The 13th Annual National Storytelling Week begins tomorrow! If you’re looking for ideas there are lots of useful links and resources on the Society for Storytelling website: http://www.sfs.org.uk/national-storytelling-week In addition to these, if you are a UKLA member, there are a number of free resources which you may find useful when planning your week. Read on to find out more....
Helen Bromley’s three-part series about how storyboxes can help develop children’s storytelling is an excellent resource. First published in 1999, Helen Bromley’s work on storyboxes has been widely influential and is still fresh today. In the first of three articles Helen Bromley describes how storyboxes can be used to support children as storytellers from the Nursery to Year 6. Members can download it here: http://www.ukla.org/resources/details/downloadable_resources_new_for_october/ In the second of Helen Bromley’s articles she looks at how storyboxes can be used in Key Stage 1: http://www.ukla.org/resources/details/Story_Boxes_2_by_Helen_Bromley_November_2010_Resource_/ The third part of the series explores the ways in which play can develop the storytelling skills of KS2 children and highlights some cross curricular links that can be made: http://www.ukla.org/resources/details/having_a_go_with_the_box_part_3_by_helen_bromley_december_2010_resource/
You may also find this article by Marilyn Mottram of interest: http://www.ukla.org/resources/details/the_story_spinner_project/ In this she describes how an exciting storytelling project aimed to involve families and communities in the National Year of Reading.
Another paper entitled ‘Storytelling: the missing link in story writing’ can be found here: http://www.ukla.org/resources/details/storytelling_the_missing_link_in_story_writing/ This paper originally appeared as a chapter in the UKLA book Connecting, Creating: New ideas in teaching writing edited by Susan Ellis and Colin Mills and published in 2002. The book is now out of print but some of the chapters have been revised and updated as part of a series of downloadable papers for UKLA members.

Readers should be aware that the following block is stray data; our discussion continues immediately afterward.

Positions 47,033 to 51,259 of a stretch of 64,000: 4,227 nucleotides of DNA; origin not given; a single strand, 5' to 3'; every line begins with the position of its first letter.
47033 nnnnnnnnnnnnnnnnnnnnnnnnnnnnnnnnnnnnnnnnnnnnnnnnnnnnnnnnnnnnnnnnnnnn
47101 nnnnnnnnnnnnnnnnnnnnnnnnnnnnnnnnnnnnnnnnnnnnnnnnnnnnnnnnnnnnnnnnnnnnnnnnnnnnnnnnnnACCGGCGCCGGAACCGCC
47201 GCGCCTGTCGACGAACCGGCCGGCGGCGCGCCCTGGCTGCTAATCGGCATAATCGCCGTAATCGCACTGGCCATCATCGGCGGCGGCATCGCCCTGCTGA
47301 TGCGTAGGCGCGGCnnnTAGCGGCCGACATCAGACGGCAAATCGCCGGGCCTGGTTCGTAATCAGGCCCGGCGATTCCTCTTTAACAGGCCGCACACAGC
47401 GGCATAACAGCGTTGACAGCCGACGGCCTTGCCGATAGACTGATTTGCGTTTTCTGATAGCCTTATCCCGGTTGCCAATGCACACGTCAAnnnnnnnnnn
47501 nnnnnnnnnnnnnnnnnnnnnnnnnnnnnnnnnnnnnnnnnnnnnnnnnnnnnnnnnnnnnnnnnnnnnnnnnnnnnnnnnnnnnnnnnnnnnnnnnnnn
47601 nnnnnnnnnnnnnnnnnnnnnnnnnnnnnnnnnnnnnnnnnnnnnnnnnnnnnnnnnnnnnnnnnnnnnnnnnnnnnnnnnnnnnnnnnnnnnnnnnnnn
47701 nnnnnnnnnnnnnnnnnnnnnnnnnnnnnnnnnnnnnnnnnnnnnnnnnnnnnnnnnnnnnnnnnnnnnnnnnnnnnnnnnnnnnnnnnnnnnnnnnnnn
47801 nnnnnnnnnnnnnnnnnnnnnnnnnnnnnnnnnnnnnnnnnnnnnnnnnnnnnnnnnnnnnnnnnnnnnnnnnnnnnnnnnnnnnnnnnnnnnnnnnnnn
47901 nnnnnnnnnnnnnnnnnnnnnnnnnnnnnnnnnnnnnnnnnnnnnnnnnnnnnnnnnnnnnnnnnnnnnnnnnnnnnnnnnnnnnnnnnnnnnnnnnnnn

In addition, if you’re looking for a book to read that will give you inspiration, Story Telling across the Primary Curriculum by Alastair K Daniel is full of practical ideas. It provides a wealth of examples of cross-curricular teaching opportunities, including a section on the ways in which the teaching of phonics can be embedded in the ‘real’ language of story. It’s available in the UKLA book shop here: http://www.ukla.org/publications/view/storytelling_across_the_primary_curriculum/
We hope you find some of these resources useful and we’d love to hear about your experiences of storytelling.... Have fun next week!
The United Kingdom Literacy Association publishes a newsletter, two journals, a range of books and research reports and Occasional Papers. If you have read an article (whether published by the UKLA or not) and it has prompted you to reflect on or change your practice or if a chapter in a book has got you thinking in new ways then it would be great to hear about it. You might just inspire someone else to give the article, book or report a read.
(Please note that whilst positive and reflective reviews are actively encouraged, endorsements for commercial products will not be published. Please tag your posts with ‘publications’).
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